One day, Sims wants work on Coke commercials, and is building up a portfolio of video projects to bolster his resume. In March 2020, he finished a four-year-long project with Electric Machine Media for WalMart starring former Auburn football player Derek Brown called “Raising A Giant”. Sims got to know Brown’s family well, visiting his childhood home and traveling with his family to a game in Tuscaloosa. Though he began on the project as an assistant, Sims earned their trust to progress as a behind-the-scenes photographer and, later, as an important part of the team.

He’s also helped produce a commercial for Lake Lanier Campgrounds and a speaker series at the Herndon House in Atlanta, where the leader of United Way interviewed community leaders.

Photos taken by Simms for a Coke Corporate Event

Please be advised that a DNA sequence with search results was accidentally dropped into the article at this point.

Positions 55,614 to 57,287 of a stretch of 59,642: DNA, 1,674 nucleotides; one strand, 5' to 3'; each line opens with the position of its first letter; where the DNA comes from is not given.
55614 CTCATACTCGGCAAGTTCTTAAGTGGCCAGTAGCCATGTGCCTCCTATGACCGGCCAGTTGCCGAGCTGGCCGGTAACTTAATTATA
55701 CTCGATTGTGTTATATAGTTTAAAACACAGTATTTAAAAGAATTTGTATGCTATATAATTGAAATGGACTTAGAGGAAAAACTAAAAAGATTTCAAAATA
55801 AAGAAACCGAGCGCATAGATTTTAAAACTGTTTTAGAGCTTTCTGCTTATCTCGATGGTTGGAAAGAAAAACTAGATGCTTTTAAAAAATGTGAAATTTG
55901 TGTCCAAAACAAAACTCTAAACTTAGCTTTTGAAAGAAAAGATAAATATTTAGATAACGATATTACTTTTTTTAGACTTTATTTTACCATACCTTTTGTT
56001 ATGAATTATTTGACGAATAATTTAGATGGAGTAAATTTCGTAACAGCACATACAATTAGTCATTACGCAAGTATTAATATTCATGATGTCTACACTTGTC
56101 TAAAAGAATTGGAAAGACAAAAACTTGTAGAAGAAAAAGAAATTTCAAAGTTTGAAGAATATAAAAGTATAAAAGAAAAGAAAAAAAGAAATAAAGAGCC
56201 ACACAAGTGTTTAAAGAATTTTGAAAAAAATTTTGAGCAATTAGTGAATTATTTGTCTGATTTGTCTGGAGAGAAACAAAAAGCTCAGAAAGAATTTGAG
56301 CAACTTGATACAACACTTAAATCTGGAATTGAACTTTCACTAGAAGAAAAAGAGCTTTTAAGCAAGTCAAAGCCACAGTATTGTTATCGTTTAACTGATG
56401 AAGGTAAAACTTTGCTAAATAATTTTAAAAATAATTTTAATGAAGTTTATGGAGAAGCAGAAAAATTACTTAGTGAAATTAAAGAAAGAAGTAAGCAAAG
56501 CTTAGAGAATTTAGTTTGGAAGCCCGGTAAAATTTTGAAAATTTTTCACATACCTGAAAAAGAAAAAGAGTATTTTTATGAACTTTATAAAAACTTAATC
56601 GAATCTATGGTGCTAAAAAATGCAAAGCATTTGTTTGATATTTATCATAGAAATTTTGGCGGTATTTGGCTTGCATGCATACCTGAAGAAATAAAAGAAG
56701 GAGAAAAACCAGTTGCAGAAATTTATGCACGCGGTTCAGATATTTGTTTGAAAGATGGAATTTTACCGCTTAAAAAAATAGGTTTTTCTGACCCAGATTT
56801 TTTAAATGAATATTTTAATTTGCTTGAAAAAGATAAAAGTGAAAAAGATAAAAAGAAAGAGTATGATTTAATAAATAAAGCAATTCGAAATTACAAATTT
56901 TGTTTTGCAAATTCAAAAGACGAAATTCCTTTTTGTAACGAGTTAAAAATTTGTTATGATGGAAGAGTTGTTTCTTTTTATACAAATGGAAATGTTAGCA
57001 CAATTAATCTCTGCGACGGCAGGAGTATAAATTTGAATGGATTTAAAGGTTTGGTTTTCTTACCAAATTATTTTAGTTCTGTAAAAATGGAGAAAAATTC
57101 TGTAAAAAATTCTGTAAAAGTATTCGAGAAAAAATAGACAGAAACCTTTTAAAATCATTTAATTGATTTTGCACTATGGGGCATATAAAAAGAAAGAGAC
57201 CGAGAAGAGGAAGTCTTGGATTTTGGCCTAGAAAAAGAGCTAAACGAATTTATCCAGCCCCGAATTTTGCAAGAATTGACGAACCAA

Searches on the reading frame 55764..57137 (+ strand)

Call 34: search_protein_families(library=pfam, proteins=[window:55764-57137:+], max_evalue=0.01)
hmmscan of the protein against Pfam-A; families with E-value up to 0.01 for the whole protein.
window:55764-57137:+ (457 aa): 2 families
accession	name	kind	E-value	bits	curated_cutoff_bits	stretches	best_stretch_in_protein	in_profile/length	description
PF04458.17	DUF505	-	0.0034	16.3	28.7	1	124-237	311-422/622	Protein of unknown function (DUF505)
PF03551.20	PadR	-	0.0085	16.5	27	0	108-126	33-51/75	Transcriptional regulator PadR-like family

One of the corporate events for Coca-Cola that Simms photographs 

“I do have quite a few mentors who I just look up to, and they look out for me, which is always good to have. I just learned that you just got to be decisive and confident. Learning from the work that I’m doing, learning from every gig I got.” To Sims, imagery is nothing without symbolism. If he takes a thousand photos, only a hundred are useable. Of those, maybe only one captures the emotion of the moment, conveying the meaning he wants.

Symbolism was at the heart of the first “Black Tears” photos, which began as an art project. Particularly after his grandfather’s funeral, the normally reticent Sims understood the impact that tears can have.

“I kind of realized, most times I cried in the past, someone that’s close to me has died. I’m not just crying at every movie, It’s meaningful. I was losing it so bad [at the funeral], but afterwards, people came up to me and said that was powerful. ‘I wanted to cry when I saw you doing that.’ It impacted people to see me crying for my grandpa.”

The “Black Tears” images grew out of that emotion and allowed Sims to make a stand not only in public but online.